Humor is the Best Medicine
Humor is a very important part of my life. I think it’s a big part of everyone’s life. For me, it refills my optimism in the world we live in. It refreshes my mind. It keeps my mind sharp by challenging wits with another person.
Since I was little, I watched things that would make me laugh. My grandparents would watch me when my mom worked. You could usually find me at the TV watching some classic comedy. I think I may have learned that from my grandma as she was a big fan of Red Skelton and the various Abbott and Costello movies. I remember sitting on my own little chair in the middle of the living room of my grandparent’s mobile home watching the flicker of the black and white comedies. Even now when I have a choice between movies, I will take the comedy every time. Now, Robin Williams has replaced Red Skelton; Chris Farley and David Spade have replaced Abbott and Costello.
I mentioned the most influential person in my love of comedy for a reason. In some way my love of comedy was some cosmic driven gift. I was always around to keep my grandma laughing. I was as close to her as I was my mother. When my grandfather died she came to live with my mother and me. Several years passed by and my grandma was always in good health. One day she got really sick and went into the hospital. She was having intestinal problems. What they were I don’t specifically remember. She returned home a week later but she still felt the effects of being sick for some time afterward. Life returned to normal only to discover the real problem a year later. She was diagnosed with cancer. My mom, a nurse by trade, explained to me what she expected in the results of the recent CT scan. There was more stress than humor before the tests came back and grandma did not want to talk about it at all as she was completely depressed. The phone rang and my mom answered. It was the results of the test. Full blown all over the body, including multiple tumors in the brain.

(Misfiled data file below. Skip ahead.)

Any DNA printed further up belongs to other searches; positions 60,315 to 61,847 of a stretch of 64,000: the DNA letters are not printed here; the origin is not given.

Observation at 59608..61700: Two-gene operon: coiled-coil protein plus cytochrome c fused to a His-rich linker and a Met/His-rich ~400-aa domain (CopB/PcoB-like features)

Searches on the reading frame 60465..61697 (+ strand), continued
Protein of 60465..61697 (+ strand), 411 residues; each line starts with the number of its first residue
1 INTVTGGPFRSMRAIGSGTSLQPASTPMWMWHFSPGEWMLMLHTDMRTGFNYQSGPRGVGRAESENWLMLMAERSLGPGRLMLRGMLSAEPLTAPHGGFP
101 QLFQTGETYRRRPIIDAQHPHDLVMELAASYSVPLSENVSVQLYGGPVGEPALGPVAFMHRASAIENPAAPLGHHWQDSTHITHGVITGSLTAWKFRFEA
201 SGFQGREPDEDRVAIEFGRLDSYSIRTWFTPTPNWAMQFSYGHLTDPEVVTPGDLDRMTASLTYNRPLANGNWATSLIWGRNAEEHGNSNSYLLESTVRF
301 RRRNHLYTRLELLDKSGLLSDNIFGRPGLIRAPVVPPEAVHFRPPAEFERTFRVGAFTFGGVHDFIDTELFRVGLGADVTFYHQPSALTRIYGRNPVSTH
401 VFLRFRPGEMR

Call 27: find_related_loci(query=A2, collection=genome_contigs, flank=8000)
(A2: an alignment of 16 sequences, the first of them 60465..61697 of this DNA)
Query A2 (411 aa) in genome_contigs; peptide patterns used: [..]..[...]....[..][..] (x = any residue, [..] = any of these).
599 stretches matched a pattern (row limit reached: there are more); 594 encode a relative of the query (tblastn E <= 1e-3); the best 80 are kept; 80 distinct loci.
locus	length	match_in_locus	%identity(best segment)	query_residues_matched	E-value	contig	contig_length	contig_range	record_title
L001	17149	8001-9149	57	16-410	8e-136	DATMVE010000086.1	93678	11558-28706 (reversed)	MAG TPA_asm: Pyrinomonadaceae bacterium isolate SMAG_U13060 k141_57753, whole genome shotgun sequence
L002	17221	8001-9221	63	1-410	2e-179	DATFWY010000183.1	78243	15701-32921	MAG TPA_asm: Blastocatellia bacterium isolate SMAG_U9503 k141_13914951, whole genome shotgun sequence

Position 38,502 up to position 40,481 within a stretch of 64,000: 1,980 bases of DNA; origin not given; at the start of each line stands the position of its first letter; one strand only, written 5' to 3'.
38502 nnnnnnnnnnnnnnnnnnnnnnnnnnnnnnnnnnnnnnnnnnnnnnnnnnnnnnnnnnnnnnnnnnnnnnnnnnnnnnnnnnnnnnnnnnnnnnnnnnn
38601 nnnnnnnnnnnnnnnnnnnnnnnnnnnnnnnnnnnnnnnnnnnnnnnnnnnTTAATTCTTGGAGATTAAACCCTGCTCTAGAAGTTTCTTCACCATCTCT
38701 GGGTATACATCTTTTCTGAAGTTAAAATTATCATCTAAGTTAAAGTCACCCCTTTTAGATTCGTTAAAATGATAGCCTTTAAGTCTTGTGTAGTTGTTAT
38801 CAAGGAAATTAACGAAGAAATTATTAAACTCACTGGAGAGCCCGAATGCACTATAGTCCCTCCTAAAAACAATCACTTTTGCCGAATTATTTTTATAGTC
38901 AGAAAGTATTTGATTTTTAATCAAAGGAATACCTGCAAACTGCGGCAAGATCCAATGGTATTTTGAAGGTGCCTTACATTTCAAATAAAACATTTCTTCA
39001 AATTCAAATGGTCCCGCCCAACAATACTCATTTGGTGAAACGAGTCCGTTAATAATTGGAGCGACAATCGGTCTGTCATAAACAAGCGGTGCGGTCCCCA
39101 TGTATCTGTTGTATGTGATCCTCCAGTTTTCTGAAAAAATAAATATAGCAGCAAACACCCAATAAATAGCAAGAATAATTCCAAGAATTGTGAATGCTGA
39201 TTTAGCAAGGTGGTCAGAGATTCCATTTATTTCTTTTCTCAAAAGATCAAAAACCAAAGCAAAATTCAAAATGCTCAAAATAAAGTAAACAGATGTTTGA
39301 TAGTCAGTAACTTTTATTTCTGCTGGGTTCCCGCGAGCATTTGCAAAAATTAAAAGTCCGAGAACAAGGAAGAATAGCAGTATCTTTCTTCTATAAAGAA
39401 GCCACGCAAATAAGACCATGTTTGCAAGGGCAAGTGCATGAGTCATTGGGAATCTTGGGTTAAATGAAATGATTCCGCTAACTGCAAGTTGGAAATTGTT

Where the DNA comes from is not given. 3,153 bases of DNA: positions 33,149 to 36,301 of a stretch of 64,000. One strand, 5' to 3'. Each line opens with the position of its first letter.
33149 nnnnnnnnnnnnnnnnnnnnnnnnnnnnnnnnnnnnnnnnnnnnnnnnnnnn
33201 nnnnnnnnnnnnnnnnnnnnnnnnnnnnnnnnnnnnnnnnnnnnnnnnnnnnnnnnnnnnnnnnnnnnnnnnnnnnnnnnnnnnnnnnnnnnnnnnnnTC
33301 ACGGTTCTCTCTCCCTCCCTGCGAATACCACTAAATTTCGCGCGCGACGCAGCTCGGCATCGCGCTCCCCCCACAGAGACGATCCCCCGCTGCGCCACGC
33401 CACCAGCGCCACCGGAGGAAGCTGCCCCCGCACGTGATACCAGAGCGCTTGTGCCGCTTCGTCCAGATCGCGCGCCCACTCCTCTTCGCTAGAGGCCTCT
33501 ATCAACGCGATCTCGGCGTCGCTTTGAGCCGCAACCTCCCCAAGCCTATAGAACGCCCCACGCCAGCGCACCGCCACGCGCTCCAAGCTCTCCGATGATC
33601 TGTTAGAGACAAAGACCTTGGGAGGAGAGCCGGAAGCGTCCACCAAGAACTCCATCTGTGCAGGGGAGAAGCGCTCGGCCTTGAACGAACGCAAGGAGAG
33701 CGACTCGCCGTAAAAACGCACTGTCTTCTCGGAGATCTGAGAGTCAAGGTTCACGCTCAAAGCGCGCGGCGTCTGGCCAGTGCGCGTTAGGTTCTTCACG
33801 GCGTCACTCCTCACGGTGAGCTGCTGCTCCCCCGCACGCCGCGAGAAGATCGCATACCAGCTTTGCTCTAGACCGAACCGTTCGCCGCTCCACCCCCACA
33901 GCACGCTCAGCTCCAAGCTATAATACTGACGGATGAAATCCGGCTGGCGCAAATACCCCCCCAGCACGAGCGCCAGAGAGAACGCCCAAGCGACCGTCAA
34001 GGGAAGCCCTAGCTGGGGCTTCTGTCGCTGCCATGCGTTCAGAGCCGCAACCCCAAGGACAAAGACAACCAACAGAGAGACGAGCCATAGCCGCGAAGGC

Mom asked her, “Do you want to know the results?”
Grandma quietly replied, “I don’t know.”
Mom then asked, “If it’s in your head do you want to know?”
I shot out, “Oh mom, tell her anyway. If it is, she won’t remember!”
Grandma started laughing, swatting toward me with her hand. Suddenly she was more at ease with what was going on and she started to open up. She lived for the next six months but was able to deal with it all in stride.
I will always believe that humor can conquer anything life throws at us. It’s a powerful tool even if the comfort lasts only for one moment. I will always cherish that I could make the world lift off of her shoulders for that one moment.
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